Posts Tagged ‘Avengers: Age of Ultron’

As I did with Phase 1, I’ll be ranking Phase 2 of the Marvel Cinematic Universe. Below that I’ll list all the MCU films from least to most favorite.

Iron Man 3

The only film of the Marvel Cinematic Universe that I generally didn’t like. It starts out with a deadly serious tone, superheroes dealing with real world issues/international terrorism. This part was great, but then half way through the tone switches to outright goofiness. Plus Tony’s house get’s blown up but he’s still able to make an army of suits? Ok

Ant Man

Perhaps Marvel’s greatest risk. In my opinion Ant Man was even more of a risk than Guardians of the Galaxy. The basic concept is pretty off the wall, yet they still managed to pull it off by doing what they do best, having great character relationships and mixing in some humor. Still, it doesn’t quite feel like the heist film it was billed to be. Oddly enough, Ant Man is the one film I’m more interested in seeing a prequel for than a sequel.

Guardians of the Galaxy.

Marvel’s take on Star Wars took the world by storm last year by giving us a talking raccoon and made “I am Groot” part of the global vernacular. This movie opens up the MCU like no other film before it, giving us a glimpse of the wide range of alien races that exist out in MCU space. Still, there’s always that thing in the back of my mind of why/how do all these aliens speak English, and why do so many of them just look like humans?

Avengers: Age of Ultron

This Avengers film hits the ground running with action right away. Hugely ambitious, globe spanning, it introduces new characters while still taking the time to explore those we already know. The highlight of the film is not the action, but the break during the second act, where we see tension and secrets among the team members. Black Widow’s dark revelation about her past is truly heart breaking, and perhaps the MCU’s most haunting moment.

Ultron is one of the best MCU villains we’ve seen so far, with his child like curiosity of the world around him. His not knowing his own strength and his puzzlement over finances are laugh out loud moments, but Ultron still manages to convey a chillingly creepy presence.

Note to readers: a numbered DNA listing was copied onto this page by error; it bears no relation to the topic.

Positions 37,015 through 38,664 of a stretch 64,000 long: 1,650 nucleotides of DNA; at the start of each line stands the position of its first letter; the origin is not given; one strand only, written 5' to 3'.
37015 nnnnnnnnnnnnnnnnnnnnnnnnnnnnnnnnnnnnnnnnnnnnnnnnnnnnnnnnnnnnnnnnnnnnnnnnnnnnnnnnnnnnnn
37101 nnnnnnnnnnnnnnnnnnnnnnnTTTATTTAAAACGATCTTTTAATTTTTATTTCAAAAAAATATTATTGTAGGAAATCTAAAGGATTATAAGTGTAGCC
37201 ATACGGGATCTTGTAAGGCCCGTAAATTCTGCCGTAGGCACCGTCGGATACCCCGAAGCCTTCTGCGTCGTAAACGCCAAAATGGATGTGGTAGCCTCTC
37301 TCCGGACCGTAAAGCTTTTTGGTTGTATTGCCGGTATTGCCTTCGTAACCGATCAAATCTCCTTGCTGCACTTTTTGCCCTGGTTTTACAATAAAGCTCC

Still, this movie takes on a lot. It mostly manages to keep all its plates spinning, but, like the last Avenger’s film, Thor’s role in figuring out what was going on seemed to come out of nowhere, and in this case was just about literally dues ex machina.

Thor: The Dark World

Perhaps unprecedentedly merging Star Trek with Lord of the Rings, Thor blends fantasy and science fiction while still maintaining tropes of a sequel. An ancient enemy returns in an adventure that gives us more of a glimpse of the 9 realms of Asgardian mythology while further exploring the relationship between Thor and Loki. The Dark World has real consequences as actual characters die (Looking at you Iron Man 3). Also noteworthy is that Thor legitimately couldn’t defeat the villain without the help of his human friends. If Thor 3 is anywhere close to being this good, than this might be the best trilogy of the MCU.

Captain America: Winter Soldier:

The best film of the Marvel Cinematic Universe. Winter Soldier exemplifies the strength of the MCU. It is, first and foremost, a political thriller. Timely and topical with its theme of privacy vs safety, Winter Soldier gives us the best action scenes of the series, expands the political side of the MCU, brings back characters from the last film in ingenious ways, and gives us a bombshell that shakes the entire MCU. Winter Soldier is also noteworthy for having an impact on the up to then rather boring first season of Agents of Shield.

Rankings of the MCU as a whole.

12. Iron Man 3
11. Ant-Man
10. Guardians of the Galaxy
9. Iron Man 2
8. Hulk
7. Avengers
6. Captain America
5. Thor
4. Avengers Age of Ultron
3. Thor the Dark World
2. Iron Man
1. Captain America: Winter Soldier

Having praised Winter Soldier, I still have to say that the best single unit of storytelling from the MCU is still Netflix’s Daredevil.

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Avengers; Age of Ultron opens immediately with an action scene in a fictional European country. Apparently for some time the Avengers have been taking out Hydra bases around the world, and this is what we open with. The action is fast and CGI heavy, often resembling a video game.